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Thursday, June 9, 2016


 Having been involved in survival skills for more than 50 years , you learn to wean out things that are not useful or realistic , one learns to discount certain items that are not practical. I have spent a great amount of time learning survival skills  and honing those skills , I firmly believe you have to round out your skill set. The skill set includes the modern tools we have at our fingertips , these can add up in the dollar side of the margin( but you can find used tools for cheap) and you will find some are just not worth it and in reality just hype by some company but those that do work can be a life saver and add to your confidence level. Rounding out your skill set should include the primitive skills, I count the primitive skills as your foundation with which you can build on with any of the modern skills, if the modern tools fail you have the primitive to fall back on. 

                                                                       WHAT PRIMITIVE SKILLS 

Making fire with friction can be a life saving skill.  Learning the bow and drill and following that the hand drill . The bow and drill takes a while to get it , knowing what wood to use and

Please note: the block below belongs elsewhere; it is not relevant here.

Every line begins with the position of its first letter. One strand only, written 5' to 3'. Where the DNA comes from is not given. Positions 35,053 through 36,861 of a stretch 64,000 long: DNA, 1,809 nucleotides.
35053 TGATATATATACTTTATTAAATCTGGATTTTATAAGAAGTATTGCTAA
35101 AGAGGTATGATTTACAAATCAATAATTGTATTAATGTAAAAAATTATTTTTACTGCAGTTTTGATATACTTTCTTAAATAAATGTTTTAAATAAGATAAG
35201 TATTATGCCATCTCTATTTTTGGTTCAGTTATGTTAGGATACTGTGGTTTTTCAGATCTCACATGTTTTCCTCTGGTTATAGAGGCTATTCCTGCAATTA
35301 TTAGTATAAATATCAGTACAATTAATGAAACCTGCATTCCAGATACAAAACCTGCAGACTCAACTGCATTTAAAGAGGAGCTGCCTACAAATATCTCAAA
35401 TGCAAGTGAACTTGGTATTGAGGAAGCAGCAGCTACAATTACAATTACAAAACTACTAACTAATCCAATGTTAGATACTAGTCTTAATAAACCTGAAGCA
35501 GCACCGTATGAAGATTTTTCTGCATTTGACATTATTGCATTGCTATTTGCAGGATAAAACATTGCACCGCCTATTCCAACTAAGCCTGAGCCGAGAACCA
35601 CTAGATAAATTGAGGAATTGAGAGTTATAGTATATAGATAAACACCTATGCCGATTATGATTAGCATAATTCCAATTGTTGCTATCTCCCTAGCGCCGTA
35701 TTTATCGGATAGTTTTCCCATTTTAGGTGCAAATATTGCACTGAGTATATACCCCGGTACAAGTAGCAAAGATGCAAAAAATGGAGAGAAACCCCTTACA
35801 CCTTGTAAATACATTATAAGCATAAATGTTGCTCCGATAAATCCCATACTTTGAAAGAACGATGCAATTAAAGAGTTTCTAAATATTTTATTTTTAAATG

how to prepare the "set". The best way to learn is with an instructor who can show you in person , some can get it in a day others will take a week of working on it everyday . Once you get it do not let it rest , make a fire once a week to keep your hand in the game, if you let it go too long you will lose some of the nuance. The hand drill is a different critter  and much harder to learn, it will take devotion to learn the skill but you can do it. I suggest you become as expert as you can with at least one of these methods . WE have flint and steel as well not as hard to learn but does take practice, Even the lowly match takes practice to start a fire. A bic type of lighter is must carry  I feel in addition to the more primitive skills of fire making. The tinders and learning how to build a fire lay will come into, play  The ferro rod also is seen as away to make fire but this simple device seems not to work for many who have not practiced a bit . All of these methods  will take time and practice. Do not slack apply your self and you will  master all of the methods to make fire. Again if you can find an instructor to teach you it will be far easier  to learn. However there are some good videos to, teach you as well. Making fire one time is not enough , one has to make fire several times , like maybe 100 times or more before you own the skill. After that you have to keep up the practice at least once a week. However my favorite way of making fire is a ferro rod and/or Bic lighters , you should be able to make hundreds of fires with these tools.